'Oh, really,' said Romana wondering if the people of this peculiar planet had the power to change into birds.
Doctor Who and the Stones of Blood by Terrance Dicks

Romana's academic prowess tended to make her rather superior. She was a proselytiser, and once she had decided on something it was difficult to make her change her mind. A prime illustration of this is her immediate assumption as to the identity of the first segment on Ribos. Simply because of its importance she presumed the Great Crown of Ribos to be the First Segment, but the Doctor realises it is Garron's lump of Jethryk.

Mary Tamm herself was in Britain a very well known television and stage actress during the 1970s. She was well aware of both the potential limitations and opportunities in the role, but "Apparently, as the sixteenth season developed, Mary was concerned that her character didn't progress. In some ways she felt it regressed." [Doctor Who - The Companions by John Nathan-Turner]. Although a common complaint from companions from Carole Ann Ford in 1964 onwards, the character of Romana and especially her on/off relationship with the Doctor opened up many opportunities which were sadly neglected.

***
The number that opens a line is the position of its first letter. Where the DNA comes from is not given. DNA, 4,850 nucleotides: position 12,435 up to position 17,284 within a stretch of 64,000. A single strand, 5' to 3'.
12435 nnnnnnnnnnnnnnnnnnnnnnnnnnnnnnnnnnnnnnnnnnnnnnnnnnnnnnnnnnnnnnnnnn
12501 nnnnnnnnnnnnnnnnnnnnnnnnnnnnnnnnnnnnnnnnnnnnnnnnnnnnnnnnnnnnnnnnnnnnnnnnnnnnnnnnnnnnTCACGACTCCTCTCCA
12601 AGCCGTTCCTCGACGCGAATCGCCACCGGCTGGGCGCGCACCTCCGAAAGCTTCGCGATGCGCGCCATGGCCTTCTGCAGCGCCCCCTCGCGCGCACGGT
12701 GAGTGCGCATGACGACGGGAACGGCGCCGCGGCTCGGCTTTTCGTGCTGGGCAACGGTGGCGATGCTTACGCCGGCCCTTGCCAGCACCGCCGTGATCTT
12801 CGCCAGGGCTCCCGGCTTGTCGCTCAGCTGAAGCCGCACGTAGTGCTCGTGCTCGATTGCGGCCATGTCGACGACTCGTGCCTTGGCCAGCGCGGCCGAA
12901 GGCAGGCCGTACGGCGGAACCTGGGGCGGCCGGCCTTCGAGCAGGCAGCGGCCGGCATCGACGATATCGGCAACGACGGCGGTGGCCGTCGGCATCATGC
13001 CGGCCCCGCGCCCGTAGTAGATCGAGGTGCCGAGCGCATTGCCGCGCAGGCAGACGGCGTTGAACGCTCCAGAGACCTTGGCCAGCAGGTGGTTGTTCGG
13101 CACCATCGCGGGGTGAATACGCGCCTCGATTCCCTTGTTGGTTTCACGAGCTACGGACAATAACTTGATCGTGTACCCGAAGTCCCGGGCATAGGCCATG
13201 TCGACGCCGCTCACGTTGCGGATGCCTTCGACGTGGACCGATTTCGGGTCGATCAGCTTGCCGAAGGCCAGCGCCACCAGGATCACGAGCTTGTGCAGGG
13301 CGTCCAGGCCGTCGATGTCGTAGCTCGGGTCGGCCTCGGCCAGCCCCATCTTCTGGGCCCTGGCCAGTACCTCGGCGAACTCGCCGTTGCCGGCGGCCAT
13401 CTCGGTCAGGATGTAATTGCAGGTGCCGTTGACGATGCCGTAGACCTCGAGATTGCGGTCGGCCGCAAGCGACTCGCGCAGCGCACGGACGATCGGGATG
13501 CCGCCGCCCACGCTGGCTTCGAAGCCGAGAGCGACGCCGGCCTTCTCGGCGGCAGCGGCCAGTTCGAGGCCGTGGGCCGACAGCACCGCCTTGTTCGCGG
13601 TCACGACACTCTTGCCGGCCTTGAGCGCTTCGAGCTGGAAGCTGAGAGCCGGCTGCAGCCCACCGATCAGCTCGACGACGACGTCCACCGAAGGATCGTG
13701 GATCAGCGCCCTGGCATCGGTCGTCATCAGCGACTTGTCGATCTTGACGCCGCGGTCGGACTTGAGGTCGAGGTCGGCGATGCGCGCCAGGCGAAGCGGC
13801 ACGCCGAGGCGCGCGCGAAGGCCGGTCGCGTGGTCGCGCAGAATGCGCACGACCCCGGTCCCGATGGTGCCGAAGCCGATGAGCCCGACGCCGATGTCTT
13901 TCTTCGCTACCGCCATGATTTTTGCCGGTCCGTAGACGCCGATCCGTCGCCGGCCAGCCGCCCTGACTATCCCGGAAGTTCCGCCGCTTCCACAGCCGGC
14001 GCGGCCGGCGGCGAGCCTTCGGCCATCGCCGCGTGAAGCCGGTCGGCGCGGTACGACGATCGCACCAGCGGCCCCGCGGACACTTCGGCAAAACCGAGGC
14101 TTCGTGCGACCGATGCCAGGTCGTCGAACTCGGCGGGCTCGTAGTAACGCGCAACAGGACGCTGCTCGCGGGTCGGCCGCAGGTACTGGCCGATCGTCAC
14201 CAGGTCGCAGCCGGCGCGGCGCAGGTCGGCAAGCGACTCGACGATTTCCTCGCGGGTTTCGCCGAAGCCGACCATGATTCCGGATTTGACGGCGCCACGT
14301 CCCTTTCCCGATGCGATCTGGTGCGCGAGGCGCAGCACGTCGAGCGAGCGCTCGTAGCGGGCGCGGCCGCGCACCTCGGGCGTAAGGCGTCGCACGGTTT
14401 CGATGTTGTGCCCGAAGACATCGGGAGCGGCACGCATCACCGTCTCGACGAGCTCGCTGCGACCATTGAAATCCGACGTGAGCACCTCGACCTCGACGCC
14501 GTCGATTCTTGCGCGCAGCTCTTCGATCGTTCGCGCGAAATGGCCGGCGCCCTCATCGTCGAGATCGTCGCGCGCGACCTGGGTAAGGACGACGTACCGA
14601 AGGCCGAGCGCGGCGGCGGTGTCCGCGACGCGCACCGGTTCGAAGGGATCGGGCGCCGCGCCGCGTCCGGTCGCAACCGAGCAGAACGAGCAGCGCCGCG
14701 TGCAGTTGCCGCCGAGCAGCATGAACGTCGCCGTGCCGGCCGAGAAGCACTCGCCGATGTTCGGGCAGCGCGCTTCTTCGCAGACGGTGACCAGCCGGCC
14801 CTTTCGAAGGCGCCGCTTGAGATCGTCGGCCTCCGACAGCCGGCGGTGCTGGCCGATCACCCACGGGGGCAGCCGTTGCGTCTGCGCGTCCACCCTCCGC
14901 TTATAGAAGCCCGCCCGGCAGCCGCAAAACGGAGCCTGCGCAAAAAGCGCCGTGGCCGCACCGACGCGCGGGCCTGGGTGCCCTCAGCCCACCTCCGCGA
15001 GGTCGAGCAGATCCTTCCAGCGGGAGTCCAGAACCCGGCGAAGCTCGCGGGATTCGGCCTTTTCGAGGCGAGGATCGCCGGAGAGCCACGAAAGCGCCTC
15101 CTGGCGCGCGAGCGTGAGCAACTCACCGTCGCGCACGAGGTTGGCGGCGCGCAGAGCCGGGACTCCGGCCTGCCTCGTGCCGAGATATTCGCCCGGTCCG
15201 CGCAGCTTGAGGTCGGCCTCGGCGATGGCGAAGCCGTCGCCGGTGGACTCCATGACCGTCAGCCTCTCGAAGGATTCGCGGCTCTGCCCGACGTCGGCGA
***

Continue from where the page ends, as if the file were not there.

"Both Tom and I would have liked to have developed the love/hate relationship between the Doctor and Romana, but I think everyone else was a bit frightened of that because it would have been such a radical departure from the established formula of the series," said Mary Tamm in Doctor Who - 25 Glorious Years by Peter Haining.

In her season as Romana, Mary Tamm brought interest and popularity to the role but even more could have been achieved had this fascinating character been developed further.

This item appeared in TSV 23 (June 1991).